Mental Health 2018-03-14T10:47:17+00:00

Suicide Prevention Press Release – February 9, 2018

In Orange County, there have been 3 teen suicides within the past 3 weeks. These suicides have received much attention on social media, as the teens were all high-achieving, successful students and student-athletes. The suicides were unexpected, and the youth apparently did not display typical signs indicating risk of suicide. The American Academy of Pediatrics – Orange County Chapter, in collaboration with local sport psychologist, Casey Cooper, Ph.D. came together to develop a public statement addressing the concerns parents may have, and providing the following insights:

  • Suicide is the second leading cause of death for young people ages 10 -24.
  • The face of suicide is changing.  The rate of suicide is increasing in Orange County and all teenagers are at risk, including those high achieving students, athletes, and artists.
  • Teens at risk for attempting suicide cannot always be identified in a single screening.
  • Due to the impulsive nature of teens, their age group is at higher risk to make sudden attempts on their lives, seemingly without warning.
  • There is NO singular cause or preventative measure that could have been taken to prevent these recent tragedies.
In the days, weeks and months ahead, AAP-OC Chapter will be focusing on the issue of youth suicide and exploring opportunities to continue this discussion with professionals and community member. Also, CHOC Children’s is holding a provider conference on suicide on Saturday, February 24. For more information, and to register to attend, click here: Preventing Teen Suicide: Connecting the Community

In addition to our public statement, we also want to provide our clinicians with some resources to help you and your families identify teens at risk, and provide resources to help support them. Please click on the resources below, visit the AAP-OC Chapter, Mental Health Initiatives page on our website AAP-OC Chapter – Mental Health, or contact the chapter at (949) 752-2787 or jamie@aap-oc.org for more information.

Official Suicide Prevention Press Statement Feb. 9 2018

PROVIDER RESOURCES

AAP-OC Chapter: Suicide Prevention Tool for Primary Care Providers
Foundation to Prevent Teen Suicide: Suicide “FACTS” Flyer
With Hope Foundation (714) 524-1996:  http://www.withhopefoundation.org/
Suicide Prevention Resource Center:  https://www.sprc.org/
Society for the Prevention of Teen Suicide:  http://www.sptsusa.org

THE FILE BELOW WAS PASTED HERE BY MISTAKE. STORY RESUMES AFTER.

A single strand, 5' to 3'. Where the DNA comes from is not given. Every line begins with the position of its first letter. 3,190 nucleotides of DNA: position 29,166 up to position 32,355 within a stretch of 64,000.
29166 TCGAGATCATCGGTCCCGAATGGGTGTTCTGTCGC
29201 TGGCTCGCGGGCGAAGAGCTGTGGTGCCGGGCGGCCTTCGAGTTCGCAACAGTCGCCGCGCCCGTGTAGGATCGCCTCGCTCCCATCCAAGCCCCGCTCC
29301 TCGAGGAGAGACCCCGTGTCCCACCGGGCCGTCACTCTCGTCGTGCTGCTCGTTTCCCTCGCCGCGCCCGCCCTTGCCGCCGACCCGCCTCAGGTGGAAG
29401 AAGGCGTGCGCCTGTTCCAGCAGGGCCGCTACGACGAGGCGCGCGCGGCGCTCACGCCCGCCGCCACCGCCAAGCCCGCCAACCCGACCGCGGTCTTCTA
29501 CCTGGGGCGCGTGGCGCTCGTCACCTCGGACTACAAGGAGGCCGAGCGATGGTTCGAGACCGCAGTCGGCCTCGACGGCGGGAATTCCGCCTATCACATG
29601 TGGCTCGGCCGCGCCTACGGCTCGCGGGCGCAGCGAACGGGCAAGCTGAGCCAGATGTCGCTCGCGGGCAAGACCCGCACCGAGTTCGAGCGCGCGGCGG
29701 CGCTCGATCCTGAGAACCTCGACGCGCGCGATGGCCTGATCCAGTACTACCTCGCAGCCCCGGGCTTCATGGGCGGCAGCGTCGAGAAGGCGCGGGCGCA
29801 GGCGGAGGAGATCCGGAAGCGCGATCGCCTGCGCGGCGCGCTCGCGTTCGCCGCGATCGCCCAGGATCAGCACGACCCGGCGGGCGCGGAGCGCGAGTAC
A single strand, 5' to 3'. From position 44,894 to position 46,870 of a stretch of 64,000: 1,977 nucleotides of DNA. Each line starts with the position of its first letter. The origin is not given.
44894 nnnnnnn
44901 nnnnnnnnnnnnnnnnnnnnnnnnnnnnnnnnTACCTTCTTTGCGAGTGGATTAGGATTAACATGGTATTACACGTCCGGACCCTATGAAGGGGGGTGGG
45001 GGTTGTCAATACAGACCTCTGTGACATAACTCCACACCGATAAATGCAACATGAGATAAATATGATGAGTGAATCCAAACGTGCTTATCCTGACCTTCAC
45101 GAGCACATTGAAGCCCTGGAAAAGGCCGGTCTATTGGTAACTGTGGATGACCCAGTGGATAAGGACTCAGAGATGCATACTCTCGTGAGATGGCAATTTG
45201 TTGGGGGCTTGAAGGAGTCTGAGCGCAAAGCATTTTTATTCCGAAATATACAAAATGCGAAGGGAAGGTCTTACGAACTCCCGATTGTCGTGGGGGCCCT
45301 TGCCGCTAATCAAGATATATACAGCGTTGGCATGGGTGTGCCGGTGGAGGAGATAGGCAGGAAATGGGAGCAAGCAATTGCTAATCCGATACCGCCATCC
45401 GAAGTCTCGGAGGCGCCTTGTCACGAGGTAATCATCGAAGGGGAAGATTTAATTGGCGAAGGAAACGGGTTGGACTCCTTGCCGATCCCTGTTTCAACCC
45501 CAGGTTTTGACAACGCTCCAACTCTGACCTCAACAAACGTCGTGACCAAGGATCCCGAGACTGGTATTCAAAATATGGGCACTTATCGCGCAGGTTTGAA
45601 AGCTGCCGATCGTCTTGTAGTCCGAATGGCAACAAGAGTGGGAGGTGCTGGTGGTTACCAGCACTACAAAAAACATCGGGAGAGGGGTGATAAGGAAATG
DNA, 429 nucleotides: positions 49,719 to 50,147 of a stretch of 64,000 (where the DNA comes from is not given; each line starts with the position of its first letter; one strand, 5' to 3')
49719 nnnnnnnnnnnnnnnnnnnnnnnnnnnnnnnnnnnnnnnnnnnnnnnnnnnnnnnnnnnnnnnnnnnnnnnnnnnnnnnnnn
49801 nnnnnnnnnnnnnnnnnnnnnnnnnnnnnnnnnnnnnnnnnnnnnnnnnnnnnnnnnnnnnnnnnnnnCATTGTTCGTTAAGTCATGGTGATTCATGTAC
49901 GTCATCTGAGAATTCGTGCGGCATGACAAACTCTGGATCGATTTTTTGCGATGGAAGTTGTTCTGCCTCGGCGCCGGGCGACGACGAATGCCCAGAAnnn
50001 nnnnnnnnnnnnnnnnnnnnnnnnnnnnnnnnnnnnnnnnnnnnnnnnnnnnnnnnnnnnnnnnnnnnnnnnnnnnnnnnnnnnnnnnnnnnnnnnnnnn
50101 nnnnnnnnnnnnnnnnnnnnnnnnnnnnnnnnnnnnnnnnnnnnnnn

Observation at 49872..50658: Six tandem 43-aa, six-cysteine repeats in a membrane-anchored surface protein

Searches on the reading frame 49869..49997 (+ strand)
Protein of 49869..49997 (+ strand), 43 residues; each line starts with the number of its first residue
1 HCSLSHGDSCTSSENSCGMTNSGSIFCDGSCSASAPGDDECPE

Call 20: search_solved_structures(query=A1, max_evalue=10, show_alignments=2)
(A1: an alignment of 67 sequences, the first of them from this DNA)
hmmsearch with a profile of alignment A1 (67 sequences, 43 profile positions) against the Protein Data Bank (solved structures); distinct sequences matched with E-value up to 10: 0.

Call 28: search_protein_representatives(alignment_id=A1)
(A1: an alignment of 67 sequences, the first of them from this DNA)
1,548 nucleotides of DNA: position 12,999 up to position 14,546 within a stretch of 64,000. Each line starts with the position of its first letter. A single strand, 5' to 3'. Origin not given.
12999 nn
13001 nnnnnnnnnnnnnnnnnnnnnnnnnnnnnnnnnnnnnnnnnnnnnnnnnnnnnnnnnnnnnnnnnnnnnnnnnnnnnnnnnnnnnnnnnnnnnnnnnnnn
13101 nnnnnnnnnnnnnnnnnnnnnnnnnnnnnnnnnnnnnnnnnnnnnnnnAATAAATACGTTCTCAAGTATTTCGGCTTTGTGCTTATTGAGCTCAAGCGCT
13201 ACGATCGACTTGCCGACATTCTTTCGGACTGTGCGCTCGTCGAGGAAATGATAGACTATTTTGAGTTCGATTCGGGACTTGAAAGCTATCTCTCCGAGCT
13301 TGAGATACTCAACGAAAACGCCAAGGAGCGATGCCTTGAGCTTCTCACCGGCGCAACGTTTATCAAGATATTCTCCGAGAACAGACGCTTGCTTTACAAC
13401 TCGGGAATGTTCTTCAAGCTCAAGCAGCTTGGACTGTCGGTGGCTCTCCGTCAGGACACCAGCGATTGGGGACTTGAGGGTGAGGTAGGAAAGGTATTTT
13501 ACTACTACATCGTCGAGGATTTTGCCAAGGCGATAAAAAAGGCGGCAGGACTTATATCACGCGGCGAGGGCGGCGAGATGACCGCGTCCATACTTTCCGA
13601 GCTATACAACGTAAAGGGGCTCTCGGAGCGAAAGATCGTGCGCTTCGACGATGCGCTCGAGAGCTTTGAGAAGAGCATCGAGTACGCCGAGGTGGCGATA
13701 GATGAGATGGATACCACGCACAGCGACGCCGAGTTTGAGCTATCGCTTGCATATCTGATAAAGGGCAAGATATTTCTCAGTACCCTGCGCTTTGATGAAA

Behavioral Health Virtual Job Fair

Create connections for the workforce. Participation is free!

Wednesday, April 11, 2018
6:45 pm-10:15 pm ET

Registration Options

Register Now to participate as a recruiter.
Register Now to participate as a behavioral health trainee or clinician seeking employment.

For more information, visit the event web page HERE.

Children and Adults with Attention Deficit Hyperactivity Disorder (CHADD)

Greater Orange County CHADD Chapter #455 provides FREE Support Group Meetings for parents, adults, teens, kids, professionals, and educators who have or deal with someone with ADHD. We are volunteers who serve people throughout Orange County, California on behalf of our national organization Children and Adults with Attention Deficit/Hyperactivity Disorder (CHADD).

Founded in 1987, CHADD has local support group meetings, moderated meetings and EXPERT EDUCATIONAL MEETINGS throughout the U.S. Each group offers programming or information specific to their geographic area.

Greater OC CHADD Chapter offers four different monthly meetings for anyone wanting to learn more about ADHD and network with others for support, General, Adult, Spanish, Parent. Best of all, the meetings are NO COST. You do not have to be a member of CHADD to attend. See our local Chapter’s website to learn more www.greaterOCchadd.org or visit the National CHADD website is www.chadd.org

Resources for Suicide Prevention

After A Suicide: A Toolkit for Schools
A toolkit by the American Foundation for Suicide Prevention/Suicide Prevention Resource Center (SPRC) that consists of recommendations by national experts, school-based personnel, clinicians, researchers, and crisis response professionals on how to address the aftermath of a suicide.

Comprehensive Suicide Prevention Toolkit for Schools